The government has done their part, now it’s up to the PSL to get fans back in the stands, writes NKARENG MATSHE.
The announcement by President Cyril Ramaphosa that sporting venues could admit spectators to 50% of capacity was a huge relief to the sporting fraternity that arguably has suffered the most since Covid-19 struck two years ago.
In easing the lockdown regulations, Ramaphosa breathed life into long-suffering clubs and franchises across sporting codes, which gleefully took full advantage by immediately making more tickets available beyond the 2 000 which had been allowed since last year.
Cricket and rugby were the first to jump on the good news, the Tshwane-based Titans opened up Centurion Park to more fans to watch the final ODI between South Africa and Bangladesh on March 23.
Rugby franchises immediately took advantage by making more tickets to their games available, enticing fans by telling them even alcohol, questionably banned during certain stages of lockdown over the past 24 months, would also be on sale.
However, for football, there was no immediate indication if stadiums would be open, despite Ramaphosa’s announcement.
While the South African Football Association welcomed the move, calling it long overdue, the Premier Soccer League deferred discussions to the executive meeting and boldly told teams the ‘current protocols remain in place’.
These ‘protocols’ severely limit attendance at local soccer matches to no more than 200, with the league having never taken advantage of the 2 000 allotted by government. The reason for that was the PSL felt it was pointless to open gates for 2 000 people while clubs would have to carry security and ticketing costs they could not recoup.
But distressed clubs felt the league was too restrictive and should have allowed even just the 2 000 from as early as last year. ‘The reality is that 2 000 fans could have made a difference to our pockets,’ said one club official, who cannot be named as they are not authorised to speak on the matter.
‘Imagine if venues sold a thousand hospitality tickets for a big match, and the other half reserved for normal seats. That’s not a lot of money, but it is something.’
The PSL did allow 2 000 spectators to watch the MTN8 final between Cape Town City and Mamelodi Sundowns late last year. But, in an apparent sign the league was not overly concerned about the fans’ absence from games, all the tickets were given to PSL stakeholders.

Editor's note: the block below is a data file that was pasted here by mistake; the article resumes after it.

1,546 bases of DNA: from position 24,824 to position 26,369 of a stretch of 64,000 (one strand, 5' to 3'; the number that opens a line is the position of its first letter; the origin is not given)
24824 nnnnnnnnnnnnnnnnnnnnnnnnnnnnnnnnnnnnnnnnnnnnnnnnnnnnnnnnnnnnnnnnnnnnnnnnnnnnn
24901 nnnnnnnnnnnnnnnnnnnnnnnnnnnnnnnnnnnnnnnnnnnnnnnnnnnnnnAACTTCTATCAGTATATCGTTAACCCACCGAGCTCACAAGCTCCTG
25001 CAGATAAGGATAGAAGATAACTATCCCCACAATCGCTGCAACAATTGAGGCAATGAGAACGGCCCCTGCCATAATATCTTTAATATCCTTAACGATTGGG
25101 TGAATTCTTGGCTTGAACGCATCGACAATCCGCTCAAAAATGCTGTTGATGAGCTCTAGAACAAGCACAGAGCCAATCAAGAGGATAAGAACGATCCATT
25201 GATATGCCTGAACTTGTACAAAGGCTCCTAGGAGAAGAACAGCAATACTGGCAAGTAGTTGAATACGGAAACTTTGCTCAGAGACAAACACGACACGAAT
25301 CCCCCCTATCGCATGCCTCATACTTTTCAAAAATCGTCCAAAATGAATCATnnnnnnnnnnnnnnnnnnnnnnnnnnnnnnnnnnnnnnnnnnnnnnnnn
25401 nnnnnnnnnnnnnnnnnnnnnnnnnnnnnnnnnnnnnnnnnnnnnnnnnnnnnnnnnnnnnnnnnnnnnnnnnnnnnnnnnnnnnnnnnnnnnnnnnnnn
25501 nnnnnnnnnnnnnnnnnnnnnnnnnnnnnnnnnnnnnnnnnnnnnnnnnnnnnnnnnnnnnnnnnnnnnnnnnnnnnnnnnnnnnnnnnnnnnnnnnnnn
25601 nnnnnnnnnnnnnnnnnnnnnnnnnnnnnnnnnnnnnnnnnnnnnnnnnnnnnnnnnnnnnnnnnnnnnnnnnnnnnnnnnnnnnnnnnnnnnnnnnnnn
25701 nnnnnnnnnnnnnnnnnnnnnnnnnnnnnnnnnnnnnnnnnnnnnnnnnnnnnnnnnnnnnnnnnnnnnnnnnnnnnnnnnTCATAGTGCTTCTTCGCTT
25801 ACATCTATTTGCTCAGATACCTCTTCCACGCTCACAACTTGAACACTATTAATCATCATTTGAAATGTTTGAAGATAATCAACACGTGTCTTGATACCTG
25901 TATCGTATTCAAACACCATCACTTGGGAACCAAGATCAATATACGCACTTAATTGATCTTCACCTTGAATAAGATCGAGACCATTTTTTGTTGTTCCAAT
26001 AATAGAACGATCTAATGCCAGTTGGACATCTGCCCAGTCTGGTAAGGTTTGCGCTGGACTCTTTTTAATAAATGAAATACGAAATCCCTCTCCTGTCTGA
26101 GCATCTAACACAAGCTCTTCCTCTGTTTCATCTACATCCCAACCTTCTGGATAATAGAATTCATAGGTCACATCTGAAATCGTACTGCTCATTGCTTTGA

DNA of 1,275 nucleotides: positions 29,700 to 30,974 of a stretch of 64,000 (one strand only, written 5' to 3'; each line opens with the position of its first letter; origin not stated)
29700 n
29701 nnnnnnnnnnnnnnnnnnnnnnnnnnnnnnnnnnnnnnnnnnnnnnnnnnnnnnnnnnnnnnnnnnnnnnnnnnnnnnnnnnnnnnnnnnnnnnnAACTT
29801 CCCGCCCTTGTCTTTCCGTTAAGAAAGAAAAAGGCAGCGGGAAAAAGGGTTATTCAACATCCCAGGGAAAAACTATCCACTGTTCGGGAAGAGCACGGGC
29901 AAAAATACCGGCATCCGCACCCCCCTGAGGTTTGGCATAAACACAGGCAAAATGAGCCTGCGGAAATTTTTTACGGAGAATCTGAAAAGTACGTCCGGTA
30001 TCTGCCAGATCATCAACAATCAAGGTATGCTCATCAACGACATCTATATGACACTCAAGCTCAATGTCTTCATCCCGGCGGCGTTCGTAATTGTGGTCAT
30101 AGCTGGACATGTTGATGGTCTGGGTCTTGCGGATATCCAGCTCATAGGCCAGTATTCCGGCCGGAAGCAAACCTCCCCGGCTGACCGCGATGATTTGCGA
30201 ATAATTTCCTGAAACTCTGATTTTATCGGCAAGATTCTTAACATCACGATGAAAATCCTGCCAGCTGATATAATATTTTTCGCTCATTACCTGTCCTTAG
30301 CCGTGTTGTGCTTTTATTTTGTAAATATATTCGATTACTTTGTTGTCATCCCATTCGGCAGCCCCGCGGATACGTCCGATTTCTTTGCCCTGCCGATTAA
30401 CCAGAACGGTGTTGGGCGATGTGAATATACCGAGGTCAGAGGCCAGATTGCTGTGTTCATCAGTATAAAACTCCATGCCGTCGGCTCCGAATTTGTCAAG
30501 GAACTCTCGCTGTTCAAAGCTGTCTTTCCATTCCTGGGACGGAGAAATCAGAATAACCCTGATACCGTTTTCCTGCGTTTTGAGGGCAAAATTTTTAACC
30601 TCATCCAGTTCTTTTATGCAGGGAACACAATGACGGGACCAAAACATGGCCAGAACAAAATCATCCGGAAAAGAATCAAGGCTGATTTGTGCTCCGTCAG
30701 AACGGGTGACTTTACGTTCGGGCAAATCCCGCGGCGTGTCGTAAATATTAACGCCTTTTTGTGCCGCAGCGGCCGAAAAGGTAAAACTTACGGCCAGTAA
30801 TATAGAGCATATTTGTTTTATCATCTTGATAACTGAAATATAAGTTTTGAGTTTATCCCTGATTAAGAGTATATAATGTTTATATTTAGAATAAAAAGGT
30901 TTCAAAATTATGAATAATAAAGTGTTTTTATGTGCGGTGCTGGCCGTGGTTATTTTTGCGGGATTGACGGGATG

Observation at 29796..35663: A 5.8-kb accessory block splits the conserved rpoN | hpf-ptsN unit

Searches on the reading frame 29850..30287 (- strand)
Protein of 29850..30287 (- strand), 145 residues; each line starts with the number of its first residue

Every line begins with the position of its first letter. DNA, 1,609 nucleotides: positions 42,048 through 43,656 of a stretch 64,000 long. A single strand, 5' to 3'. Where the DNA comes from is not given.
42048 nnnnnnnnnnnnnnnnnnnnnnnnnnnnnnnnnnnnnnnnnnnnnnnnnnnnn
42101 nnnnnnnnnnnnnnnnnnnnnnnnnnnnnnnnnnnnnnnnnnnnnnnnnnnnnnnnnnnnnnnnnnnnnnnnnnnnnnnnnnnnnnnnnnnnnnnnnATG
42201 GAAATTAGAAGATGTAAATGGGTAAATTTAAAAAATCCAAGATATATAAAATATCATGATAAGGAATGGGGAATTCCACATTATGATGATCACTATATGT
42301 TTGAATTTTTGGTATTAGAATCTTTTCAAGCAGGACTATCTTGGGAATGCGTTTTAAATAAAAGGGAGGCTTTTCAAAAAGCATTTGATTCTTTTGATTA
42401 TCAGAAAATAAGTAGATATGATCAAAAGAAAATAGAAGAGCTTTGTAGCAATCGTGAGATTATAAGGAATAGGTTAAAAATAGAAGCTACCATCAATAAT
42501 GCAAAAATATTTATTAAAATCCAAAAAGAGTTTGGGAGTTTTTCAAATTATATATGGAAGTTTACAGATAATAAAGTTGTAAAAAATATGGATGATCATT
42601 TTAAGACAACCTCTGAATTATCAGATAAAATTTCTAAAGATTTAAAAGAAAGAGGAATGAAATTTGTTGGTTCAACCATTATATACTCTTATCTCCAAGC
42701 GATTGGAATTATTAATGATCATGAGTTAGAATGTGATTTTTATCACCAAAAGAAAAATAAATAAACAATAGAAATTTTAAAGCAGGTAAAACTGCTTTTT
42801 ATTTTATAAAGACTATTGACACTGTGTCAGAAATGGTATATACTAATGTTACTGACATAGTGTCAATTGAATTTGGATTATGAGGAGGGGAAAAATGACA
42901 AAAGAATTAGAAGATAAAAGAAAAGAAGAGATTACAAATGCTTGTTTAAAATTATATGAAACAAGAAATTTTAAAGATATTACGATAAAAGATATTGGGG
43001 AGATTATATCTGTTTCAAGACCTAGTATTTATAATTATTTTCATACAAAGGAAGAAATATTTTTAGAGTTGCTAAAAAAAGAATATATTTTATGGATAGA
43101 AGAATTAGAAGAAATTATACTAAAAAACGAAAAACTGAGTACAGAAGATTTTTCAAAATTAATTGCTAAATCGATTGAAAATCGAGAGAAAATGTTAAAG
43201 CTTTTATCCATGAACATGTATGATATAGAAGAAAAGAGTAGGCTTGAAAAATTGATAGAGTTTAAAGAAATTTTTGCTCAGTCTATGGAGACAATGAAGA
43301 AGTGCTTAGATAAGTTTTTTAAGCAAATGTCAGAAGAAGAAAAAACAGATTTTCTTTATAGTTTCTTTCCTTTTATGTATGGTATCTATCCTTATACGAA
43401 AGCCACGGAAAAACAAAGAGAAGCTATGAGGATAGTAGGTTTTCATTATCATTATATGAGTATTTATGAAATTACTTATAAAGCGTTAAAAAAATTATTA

At the time, the PSL reasoned it has a huge obligation to those stakeholders and sponsors. Not one ticket was put up for sale, as the two clubs and presumably the cellphone giant MTN, snatched them up to watch the cup final at Moses Mabhida Stadium.
Ramaphosa’s announcement, however, has brought about new hope among ordinary fans that they might finally be allowed to see their favourite teams play live again. It’s not only fans who are excited about this, though.
Businesses that built their revenue around crowds at venues sighed with relief, most notably Stadium Management SA, which manages four venues in Gauteng: FNB Stadium, Rand Stadium, Orlando Stadium and Dobsonvillle Stadium.
Bertie Grobbelaar, the chief executive of SMSA, revealed they’ve had to fork out over R30-million just to maintain the four venues. ‘The maintenance of the four venues, and I am only speaking about maintenance and electricity, not about running expenses like salaries, over the past 24 months we paid R32m. You can imagine how much we’ve lost if we include salaries and all other expenses,’ Grobbelaar told The Sowetan.
For a company that in the past hosted sell-out music festivals at FNB Stadium and the Soweto derby between Kaizer Chiefs and Orlando Pirates at least twice a year, the past two years have been decidedly miserable. It was so bad financially that rumours surfaced about SMSA being on the brink of liquidation.
‘SMSA rely solely on hosting events to make money and, for the past two years, they haven’t been able to do that,’ said a source close to the company.
‘Imagine a few years ago they had a sold-out Justin Bieber concert, they hosted the All Blacks v Springboks and many church services.
‘Suddenly, there was nothing. They have permanent staff and security guards who have to be there all the time to make sure the facilities are taken care of, the grass is cut, there’s maintenance.’
Grobbelaar refused to comment on the matter but expressed relief that a 90 000-seat stadium like FNB is now back in business. ‘It’s massively good news for us … and the total industry. The cleaners, the security guards, the informal traders and the whole industry are extremely happy.’